Wednesday, June 22, 2011

The Summer Pain of Snow Days

Today is June 22, 2011, and it is the last day of school for my kids. Their cousins in Utah have been out since late May. Up until today, every time they chat with each other online via Skype, XBox Live, etc, the Utah cousins say something to the effect of, "You're still in school? That's totally lame."

I am inclined to agree. Running the school year out 2/3 of the way through June and one day past the official start of summer borders on torturous.

What causes this summer pain? Snow days. We typically have 2-3 snow days every year. In a good year we have 0 and in a bad year we have 6. This year was 3.5 (yes, they did a half day back in November). This March the Lake Washington School District (LWSD) sent out a news release and letter to parents announcing the revised schedule.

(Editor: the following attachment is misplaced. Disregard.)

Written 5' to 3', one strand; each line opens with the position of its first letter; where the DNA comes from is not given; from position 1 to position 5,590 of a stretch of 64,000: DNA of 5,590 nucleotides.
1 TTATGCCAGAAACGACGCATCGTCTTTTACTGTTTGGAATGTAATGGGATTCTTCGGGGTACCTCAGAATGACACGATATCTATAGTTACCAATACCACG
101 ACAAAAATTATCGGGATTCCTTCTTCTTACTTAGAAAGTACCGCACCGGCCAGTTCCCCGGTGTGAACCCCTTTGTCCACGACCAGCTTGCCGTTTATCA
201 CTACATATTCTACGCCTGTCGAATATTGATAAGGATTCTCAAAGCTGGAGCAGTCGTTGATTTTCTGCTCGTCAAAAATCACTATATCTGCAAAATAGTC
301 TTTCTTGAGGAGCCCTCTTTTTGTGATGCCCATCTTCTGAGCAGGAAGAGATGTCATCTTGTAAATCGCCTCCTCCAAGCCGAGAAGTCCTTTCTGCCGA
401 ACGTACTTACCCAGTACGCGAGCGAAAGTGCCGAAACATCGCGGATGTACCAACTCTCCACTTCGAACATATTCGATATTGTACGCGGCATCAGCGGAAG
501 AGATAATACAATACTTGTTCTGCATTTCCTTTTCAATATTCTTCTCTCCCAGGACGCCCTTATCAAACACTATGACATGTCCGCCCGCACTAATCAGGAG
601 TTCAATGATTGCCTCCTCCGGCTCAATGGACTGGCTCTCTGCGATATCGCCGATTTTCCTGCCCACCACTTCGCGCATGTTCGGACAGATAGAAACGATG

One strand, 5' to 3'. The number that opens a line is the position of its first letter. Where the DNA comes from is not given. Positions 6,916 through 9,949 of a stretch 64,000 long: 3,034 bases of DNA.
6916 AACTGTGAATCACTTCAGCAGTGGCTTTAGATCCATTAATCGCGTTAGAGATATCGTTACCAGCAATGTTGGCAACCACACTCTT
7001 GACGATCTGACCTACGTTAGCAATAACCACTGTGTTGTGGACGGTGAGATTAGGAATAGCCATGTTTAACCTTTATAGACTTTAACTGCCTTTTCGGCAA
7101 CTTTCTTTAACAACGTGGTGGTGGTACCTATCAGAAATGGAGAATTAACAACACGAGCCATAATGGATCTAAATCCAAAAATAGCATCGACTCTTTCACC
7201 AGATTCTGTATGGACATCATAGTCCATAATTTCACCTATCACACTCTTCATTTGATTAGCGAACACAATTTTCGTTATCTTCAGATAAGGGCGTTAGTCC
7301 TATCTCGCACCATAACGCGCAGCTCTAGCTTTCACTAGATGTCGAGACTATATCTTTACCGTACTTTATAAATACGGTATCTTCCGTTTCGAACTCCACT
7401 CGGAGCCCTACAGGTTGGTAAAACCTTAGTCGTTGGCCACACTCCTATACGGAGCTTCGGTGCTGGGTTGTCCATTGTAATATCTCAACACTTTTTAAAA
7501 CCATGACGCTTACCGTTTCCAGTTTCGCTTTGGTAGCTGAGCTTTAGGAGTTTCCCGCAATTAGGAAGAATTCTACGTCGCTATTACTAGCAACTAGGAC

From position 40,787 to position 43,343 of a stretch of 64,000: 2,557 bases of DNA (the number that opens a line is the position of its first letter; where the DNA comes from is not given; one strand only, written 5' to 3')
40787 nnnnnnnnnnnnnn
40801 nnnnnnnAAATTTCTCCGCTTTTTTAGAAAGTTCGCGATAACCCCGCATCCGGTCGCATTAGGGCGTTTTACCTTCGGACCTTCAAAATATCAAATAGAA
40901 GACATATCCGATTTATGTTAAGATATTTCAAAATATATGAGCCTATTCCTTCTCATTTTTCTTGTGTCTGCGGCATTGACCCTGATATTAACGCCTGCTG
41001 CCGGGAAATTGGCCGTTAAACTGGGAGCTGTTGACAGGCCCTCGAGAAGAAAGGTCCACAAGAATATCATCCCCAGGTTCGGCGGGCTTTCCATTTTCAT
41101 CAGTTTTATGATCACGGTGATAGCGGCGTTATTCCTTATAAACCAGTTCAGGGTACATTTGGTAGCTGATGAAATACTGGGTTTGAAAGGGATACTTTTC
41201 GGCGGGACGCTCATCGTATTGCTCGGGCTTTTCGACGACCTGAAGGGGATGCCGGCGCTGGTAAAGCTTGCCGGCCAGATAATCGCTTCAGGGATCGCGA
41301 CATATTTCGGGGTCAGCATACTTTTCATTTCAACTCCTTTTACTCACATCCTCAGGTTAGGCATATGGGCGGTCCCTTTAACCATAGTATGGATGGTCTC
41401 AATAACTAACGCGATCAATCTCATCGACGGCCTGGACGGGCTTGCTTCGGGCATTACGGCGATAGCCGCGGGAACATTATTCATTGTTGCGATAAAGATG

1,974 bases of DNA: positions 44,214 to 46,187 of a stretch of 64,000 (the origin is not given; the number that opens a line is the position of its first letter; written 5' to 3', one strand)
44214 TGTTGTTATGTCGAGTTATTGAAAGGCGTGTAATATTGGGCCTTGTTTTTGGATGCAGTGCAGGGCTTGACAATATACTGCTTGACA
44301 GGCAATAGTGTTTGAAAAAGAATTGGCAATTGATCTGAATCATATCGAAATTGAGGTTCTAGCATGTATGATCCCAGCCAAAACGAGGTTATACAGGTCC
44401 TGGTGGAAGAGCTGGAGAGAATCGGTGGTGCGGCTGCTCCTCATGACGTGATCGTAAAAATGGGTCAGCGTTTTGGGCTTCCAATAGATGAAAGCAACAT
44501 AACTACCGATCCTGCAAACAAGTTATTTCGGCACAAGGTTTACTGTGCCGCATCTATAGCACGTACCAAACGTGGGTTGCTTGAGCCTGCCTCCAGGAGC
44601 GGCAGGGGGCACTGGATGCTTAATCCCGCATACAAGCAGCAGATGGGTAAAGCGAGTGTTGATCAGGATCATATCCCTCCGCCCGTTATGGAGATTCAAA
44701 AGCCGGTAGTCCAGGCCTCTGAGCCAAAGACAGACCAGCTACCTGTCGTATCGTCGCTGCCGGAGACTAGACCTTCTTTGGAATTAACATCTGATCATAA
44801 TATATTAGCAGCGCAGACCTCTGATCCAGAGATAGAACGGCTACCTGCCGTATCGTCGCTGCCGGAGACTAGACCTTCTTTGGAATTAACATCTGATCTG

An excerpt from the article: "The district is required by state law to provide 180 days of school.... One of the November snow days was a scheduled half day and the last day of school was scheduled as a half day. If both half days were combined into one full day, the district would only be offering 179 days of school. This unusual schedule, with two half days at the end of the school year, keeps the district in compliance with state law."

Yes, there are a state-mandated number of days and hours that students must be in class. This makes a difficult position for the principals/superintendent. They have to balance the safety of transporting students to school during winter weather with the state-mandated time spent with "butts in the seats," to use a travel industry term.